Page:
Université Laval and Arthritis Research Canada
Aug 2017 - Present
In 2016, Université Laval and Arthritis Research Canada (ARC) developed Github Pages a website and an interactive video to provide seniors with information on how to remain independent at home. The first iteration of the website was well received and generated enough user feedback to allow the team to plan a second iteration (ie. this project).
In August 2017, I was given the opportunity to join the team as a project manager / ux designer / front-end developer. The team is composed of researchers from CHU de Québec / Université Laval, a caregiver representative, and two independent researchers.
Project phases: 1) focus groups and interviews with seniors and caregivers, 2) data analysis and insights, 3) design sprint (meeting with project stakeholders to determine project focus), 4) implementation, 5) pre-launch tests and evaluation, and 6) launch.
After two months of interviews and focus groups with caregivers and seniors, the benefits and shortcomings of our current website became obvious. Here are the themes that emerged from our study:
- 1. The need for a more personalized experience. Our website only provides information at a provincial level (ie. care homes in Alberta and Quebec) when it should be providing individuals with local resources. Most of the individuals we interviewed were frustrated to see that some of the services listed were not available in their location. Furthermore, the way the information is currently laid out (in the resource section) makes it hard for people to easily find the information that is relevant to them.
- 2. Additional resources and content. Individuals were interested in a) knowing who to contact in the case of an emergency, b) reading about different financing options, c) learning about public services and other organizations, and d) knowing what resources and services exist for caregivers.
- 3. More exhaustive and up-to-date content.
Our findings were in line with our expectations but a decision had to be made regarding the next steps (what should be prototyped, in what fidelity...). Furthermore, sharing knowledge and insights with other team members solely over Skype became increasingly difficult and prevented us from reaching a consensus regarding the new platform. I suggested to lead a one-day design workshop to address this problem and give each one of us a chance to share insights, ideas, and concerns... My agenda was inspired by Jake Knapp's book called "Sprint, solve big problems and test new ideas in just five days".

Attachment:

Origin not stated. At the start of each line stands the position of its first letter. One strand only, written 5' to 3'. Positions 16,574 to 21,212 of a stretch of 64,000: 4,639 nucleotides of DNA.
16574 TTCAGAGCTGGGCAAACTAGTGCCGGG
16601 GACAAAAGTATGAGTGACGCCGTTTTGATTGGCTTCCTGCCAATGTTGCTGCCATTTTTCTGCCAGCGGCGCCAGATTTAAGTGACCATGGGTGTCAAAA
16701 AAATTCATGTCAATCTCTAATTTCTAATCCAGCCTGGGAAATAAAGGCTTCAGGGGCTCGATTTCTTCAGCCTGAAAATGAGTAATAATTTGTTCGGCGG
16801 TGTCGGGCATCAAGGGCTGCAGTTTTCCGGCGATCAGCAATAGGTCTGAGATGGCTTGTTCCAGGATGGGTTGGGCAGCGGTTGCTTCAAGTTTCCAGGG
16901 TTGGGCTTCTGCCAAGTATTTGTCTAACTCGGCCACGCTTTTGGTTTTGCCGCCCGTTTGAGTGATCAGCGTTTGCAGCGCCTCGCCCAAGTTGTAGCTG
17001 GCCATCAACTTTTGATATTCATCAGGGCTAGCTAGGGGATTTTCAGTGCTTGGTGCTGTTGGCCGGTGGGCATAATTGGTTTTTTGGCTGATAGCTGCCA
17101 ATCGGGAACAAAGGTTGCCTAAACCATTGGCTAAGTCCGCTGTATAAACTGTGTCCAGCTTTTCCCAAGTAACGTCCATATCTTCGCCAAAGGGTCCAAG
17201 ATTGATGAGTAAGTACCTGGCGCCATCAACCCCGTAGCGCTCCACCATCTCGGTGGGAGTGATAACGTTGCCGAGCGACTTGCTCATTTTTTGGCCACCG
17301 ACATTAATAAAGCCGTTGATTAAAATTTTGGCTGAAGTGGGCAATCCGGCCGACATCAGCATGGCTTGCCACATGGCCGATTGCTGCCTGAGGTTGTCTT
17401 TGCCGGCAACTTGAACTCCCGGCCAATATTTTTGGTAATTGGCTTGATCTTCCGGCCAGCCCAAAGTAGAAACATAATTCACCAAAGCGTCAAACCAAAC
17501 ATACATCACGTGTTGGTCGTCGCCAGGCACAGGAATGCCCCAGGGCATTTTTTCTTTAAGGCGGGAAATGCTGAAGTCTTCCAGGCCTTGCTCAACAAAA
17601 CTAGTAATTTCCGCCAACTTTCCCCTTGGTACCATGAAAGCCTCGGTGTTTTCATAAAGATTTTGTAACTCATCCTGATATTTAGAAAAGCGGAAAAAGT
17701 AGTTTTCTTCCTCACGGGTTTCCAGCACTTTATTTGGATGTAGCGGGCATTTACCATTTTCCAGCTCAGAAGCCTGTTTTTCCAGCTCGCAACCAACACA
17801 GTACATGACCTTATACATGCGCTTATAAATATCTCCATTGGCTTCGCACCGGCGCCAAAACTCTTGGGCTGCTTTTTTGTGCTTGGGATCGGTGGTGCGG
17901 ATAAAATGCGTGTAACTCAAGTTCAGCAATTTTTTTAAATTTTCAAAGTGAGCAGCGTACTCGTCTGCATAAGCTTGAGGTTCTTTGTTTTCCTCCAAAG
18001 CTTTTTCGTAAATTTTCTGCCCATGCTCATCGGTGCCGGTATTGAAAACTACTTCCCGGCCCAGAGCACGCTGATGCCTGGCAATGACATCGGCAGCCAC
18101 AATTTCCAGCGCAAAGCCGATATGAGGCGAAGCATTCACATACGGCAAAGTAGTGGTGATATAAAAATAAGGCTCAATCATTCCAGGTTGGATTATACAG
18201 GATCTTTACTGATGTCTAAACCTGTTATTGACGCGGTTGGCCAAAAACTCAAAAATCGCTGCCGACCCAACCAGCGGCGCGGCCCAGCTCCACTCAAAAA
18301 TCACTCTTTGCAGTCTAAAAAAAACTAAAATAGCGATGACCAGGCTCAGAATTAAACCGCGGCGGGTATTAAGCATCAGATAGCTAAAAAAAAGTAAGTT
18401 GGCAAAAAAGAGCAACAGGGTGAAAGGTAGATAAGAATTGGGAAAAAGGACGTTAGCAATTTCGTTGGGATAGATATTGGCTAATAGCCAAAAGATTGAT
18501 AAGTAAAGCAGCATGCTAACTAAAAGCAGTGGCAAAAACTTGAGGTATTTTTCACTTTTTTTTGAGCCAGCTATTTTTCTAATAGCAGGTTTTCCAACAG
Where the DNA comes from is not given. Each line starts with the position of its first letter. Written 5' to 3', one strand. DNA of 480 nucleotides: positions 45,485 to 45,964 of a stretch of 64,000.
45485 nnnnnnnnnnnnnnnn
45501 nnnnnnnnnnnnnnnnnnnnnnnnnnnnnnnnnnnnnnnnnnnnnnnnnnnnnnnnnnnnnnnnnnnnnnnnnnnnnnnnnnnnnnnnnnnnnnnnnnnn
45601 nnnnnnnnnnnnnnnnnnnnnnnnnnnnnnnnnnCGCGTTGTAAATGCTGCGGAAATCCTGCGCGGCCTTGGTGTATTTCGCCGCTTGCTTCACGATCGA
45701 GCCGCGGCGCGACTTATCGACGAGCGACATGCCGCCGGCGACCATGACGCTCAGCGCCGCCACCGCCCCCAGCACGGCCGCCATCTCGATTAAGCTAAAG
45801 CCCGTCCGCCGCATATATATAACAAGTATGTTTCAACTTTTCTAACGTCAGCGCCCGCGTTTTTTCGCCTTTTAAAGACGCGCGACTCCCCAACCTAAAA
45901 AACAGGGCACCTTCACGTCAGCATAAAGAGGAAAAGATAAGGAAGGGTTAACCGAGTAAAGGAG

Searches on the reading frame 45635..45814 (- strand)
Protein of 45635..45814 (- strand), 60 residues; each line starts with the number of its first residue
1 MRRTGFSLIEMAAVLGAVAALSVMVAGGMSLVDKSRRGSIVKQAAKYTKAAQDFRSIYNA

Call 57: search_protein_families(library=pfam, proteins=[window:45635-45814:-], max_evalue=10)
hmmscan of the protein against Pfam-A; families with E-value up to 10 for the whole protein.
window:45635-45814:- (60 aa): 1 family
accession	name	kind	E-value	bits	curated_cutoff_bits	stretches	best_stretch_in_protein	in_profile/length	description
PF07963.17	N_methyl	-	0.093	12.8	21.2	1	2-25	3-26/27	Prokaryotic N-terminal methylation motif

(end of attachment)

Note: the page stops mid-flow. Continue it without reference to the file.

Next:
Workshop obectives: 1) agree on a team vision and define the project goals, 2) understand the problem area, and 3) set a clear direction for the rest of the project.
- 1. Setting the stage. Part I (workshop introduction): objectives, agenda, roles, and workshop agreements. Part II (about Spinach): what is Spinach, team vision, and project goals.
- 2. Empathizing with our users: persona definition, day in the life exercise, and "how might we" (HMW) activity (read more about it here).
- 3. Brainstorming: individual note taking and sketching, "crazy 8" activity (more information: here).
- 4. Deciding: demo of crazy 8 sketches, Q&A, critiquing, and voting.
Outcome: this workshop allowed the team to share opinions and ideas about Spinach and our personas, address diverging point of views, and determine a focus for the rest of the project.
The current website was built with Google Blogger, a free blog-publishing service. Although this platform might be great for people with no technical skills who want to publish fast, its features are very limited and would not allow us to effectively address our users' pain points (listed above).
Here are the frameworks / solutions I've identified so far: HarpJS (hosted on Github Pages), or Wordpress. Based on the results of our first workshop, HarpJS seems to be a better option as it offers the freedom and flexibility that is required in low/mid-fi prototyping.
I will be updating this page as the project moves forward.